In this case, further investigations look at potential ignition, container and accelerant, and link them in order to prove that Mike Golding was the main suspect. A number of scientific investigations link Golding to the arson attack (White, 2010). Most forensic investigations linked Mike Golding with the incident. These included fleece examination, examination of Golding’s bike, DNA on Sue’s earrings, analyses of Golding’s injuries, and physical examination of distance among other elaborate tests (Redsicker and O’Connor, 1996).

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Investigators can also use fire dynamics and fire life cycle as forms of conducting further investigation. Investigators rely on fire life cycles so as to determine cases of arson attacks. They have established that uncontrolled fire undergoes through stages such as ignition, spread, flashover, and decay (Drysdale, 1999). This investigation relies on physical and scientific methods in conducting investigations of arson attacks. Investigators use such findings to prove a particular scenario, or rule out alternatives (Vacca and Rudolph, 2011). For instance, Andrew Parkes concluded that a fire service ‘sniffer’ dog did not give any positive indications that the arsonist had used a common fire accelerant. In the living room, there was a small under-stairs cupboard, and the investigator detected a hydrocarbon smell, typical of petrol in one area. Near to the entrance to this cupboard, there was a preserved area of carpet or underlay, which corresponded with the remains of the plastic petrol can. Following Andrews examination, he established that there had been a petrol vapour explosion followed by an intense fire in the premises and that the arsonist used petrol accelerant to ignite the fire.

Investigative strategy also involves the use of a systematic approach. This approach involves conducting investigation using analyses of components such as human elements, physical objects, products and environmental factors at the scene (Jickells and Negrusz, 2008). The environment refers to the scene of the incident, fire artefacts represent the products, and the arsonist refers to the human element. This system provides a wide scope in order to collect evidence about the incident. It accumulates probative evidence from different scenes that relate to the arson attack. It gives a conclusive scenario on how arson took place. It provides a strong argument due to information from different sources. In this case, an investigator may use different elements of investigations related to the arson and the arsonist. Mr. Parkes systematically relates different pieces of information from different sources such as clothing items found in the bin bag, petrol residue, fleece from the jacket and its smell of petrol. In addition, he also noticed melting and scorching on the jacket to indicate that the wearer was close to a fierce fire. The fleece, denim jeans, the holdall that had petrol residue, a petrol container, clothing items from the bin bag had recently been in contact with petrol, and damages to clothing items indicate an exposure to fierce a fire of 17 Hill Lane.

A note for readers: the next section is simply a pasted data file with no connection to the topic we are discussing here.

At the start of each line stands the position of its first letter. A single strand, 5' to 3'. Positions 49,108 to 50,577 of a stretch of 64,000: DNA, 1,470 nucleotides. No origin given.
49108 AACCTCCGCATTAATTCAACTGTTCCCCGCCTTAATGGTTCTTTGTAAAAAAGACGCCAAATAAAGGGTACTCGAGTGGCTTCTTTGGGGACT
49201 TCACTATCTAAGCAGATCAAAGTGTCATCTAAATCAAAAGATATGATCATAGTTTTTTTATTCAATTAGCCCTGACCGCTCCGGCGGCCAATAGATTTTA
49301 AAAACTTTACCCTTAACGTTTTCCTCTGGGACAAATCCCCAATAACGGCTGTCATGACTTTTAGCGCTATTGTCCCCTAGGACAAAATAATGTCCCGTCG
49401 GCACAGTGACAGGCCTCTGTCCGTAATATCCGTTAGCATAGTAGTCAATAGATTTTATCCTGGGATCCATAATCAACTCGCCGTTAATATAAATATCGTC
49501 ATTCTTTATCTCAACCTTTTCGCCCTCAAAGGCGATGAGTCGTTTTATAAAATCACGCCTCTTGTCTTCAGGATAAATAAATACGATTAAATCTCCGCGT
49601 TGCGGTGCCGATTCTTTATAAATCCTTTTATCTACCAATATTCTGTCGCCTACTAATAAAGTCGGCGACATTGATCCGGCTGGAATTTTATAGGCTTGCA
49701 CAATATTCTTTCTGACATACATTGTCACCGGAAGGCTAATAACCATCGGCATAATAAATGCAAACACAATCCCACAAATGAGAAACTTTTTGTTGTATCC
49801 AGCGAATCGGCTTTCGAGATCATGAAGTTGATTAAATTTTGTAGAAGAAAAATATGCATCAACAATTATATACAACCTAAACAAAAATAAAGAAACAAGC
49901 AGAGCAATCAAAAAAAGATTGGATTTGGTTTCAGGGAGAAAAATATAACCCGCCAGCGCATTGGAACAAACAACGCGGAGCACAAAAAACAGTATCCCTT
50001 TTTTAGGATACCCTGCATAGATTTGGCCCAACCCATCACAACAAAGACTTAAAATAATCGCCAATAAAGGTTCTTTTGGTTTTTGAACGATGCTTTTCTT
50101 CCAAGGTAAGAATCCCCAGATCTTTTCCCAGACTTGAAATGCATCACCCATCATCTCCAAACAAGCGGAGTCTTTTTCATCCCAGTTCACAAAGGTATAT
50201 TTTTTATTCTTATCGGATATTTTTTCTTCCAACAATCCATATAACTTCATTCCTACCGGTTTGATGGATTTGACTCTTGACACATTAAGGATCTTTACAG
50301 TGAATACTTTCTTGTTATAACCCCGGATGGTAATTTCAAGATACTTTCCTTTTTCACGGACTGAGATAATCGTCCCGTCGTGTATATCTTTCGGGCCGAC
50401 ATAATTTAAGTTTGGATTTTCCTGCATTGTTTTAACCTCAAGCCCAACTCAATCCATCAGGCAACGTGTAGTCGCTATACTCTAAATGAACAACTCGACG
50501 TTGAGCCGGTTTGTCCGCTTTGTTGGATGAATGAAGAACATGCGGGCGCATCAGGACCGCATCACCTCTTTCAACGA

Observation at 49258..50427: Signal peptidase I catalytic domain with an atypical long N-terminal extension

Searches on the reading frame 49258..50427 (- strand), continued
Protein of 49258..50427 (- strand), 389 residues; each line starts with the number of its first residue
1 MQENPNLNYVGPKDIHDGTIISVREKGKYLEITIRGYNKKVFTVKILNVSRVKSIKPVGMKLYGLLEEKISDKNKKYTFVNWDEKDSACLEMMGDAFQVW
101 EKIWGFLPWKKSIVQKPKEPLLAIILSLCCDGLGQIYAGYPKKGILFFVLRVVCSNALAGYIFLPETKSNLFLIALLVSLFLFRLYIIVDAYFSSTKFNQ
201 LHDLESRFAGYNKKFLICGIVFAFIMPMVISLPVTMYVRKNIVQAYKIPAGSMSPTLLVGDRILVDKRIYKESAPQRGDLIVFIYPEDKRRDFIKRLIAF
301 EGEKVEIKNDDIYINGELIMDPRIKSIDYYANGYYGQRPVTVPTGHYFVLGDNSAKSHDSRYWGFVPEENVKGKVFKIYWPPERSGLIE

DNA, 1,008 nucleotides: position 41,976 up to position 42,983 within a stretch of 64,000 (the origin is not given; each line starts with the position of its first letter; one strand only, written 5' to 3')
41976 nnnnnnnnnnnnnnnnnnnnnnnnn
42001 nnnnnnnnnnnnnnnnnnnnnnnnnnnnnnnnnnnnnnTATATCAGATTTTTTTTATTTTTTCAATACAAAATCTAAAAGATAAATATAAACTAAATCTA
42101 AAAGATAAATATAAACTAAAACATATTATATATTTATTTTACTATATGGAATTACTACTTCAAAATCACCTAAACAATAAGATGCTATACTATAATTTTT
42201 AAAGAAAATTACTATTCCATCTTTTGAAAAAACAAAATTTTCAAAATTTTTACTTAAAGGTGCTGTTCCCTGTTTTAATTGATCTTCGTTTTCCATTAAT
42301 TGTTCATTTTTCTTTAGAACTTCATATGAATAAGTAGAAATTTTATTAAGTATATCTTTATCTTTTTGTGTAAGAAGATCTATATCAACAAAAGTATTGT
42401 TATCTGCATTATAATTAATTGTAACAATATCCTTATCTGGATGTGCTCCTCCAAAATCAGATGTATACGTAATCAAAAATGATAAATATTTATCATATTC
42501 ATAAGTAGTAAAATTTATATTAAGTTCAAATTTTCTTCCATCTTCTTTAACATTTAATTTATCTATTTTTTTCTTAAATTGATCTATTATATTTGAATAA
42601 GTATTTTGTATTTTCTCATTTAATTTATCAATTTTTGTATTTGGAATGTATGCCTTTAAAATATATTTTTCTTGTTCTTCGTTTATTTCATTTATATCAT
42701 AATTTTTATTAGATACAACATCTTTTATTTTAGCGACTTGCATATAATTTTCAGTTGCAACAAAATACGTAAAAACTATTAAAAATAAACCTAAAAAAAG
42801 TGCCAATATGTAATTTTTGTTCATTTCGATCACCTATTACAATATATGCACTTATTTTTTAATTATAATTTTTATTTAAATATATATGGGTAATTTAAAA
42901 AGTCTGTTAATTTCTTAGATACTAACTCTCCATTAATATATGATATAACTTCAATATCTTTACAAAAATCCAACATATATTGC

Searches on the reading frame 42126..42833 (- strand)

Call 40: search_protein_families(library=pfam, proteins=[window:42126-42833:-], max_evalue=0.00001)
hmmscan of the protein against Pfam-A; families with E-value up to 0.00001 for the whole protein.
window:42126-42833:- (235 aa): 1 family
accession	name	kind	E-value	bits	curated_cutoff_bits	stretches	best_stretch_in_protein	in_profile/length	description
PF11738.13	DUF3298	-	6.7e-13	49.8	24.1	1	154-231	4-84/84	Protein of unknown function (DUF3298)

Policy Decisions

A number of countries have adopted several methodologies and scientific approaches in studying fire or arson cases. Some investigators believe that there are no standard methods in investigating fire scene. However, others prefer scientific approaches. The process of investigation must prove that every evidence and accounts of witnesses (origin and cause) meet minimum standards set by the arson investigators (Chandler, 2009). In addition, such accounts must also be reliable for admissibility in the court of law (Britain Law Commission, 2009). However, we should treat arson investigation procedures and practices as both science and art.

Most arson investigators rely on the use of published texts such as Kirk’s Fire Investigation and NFPA Fire Protection Handbook among others (DeHaan, 2000; (NFPA 921, 2001). However, some critics believe that such texts only provide a basic foundation for arson investigations. A proper fire or arson investigation depends on the expertise and experience of investigators. This means that the investigator cannot only rely on rules and formula of science in investigating an incident, but also the reliability and validity of investigations rely on the cross-examination and experts’ accounts during court proceedings. This is because arson investigation relies on the opinion of investigators. Critics have based their arguments on the fact that origin, causes, and materials arsonists use constantly change. Thus, such materials have diverse effects on the behaviour of the fire (Quintiere, 1998). As a result, the investigator must adopt basic steps, and enhance them by his opinions and expertise in order to evaluate all possibilities of origin and cause of the fire.

We must support both scientific and investigators’ opinions and knowledge about fire investigations. This is the only way we can prove that evidence has weight, is admissible, and can lead to arrest and subsequent prosecution of the perpetrator. This approach has proved useful in the case of Mike Golding.

Confidential information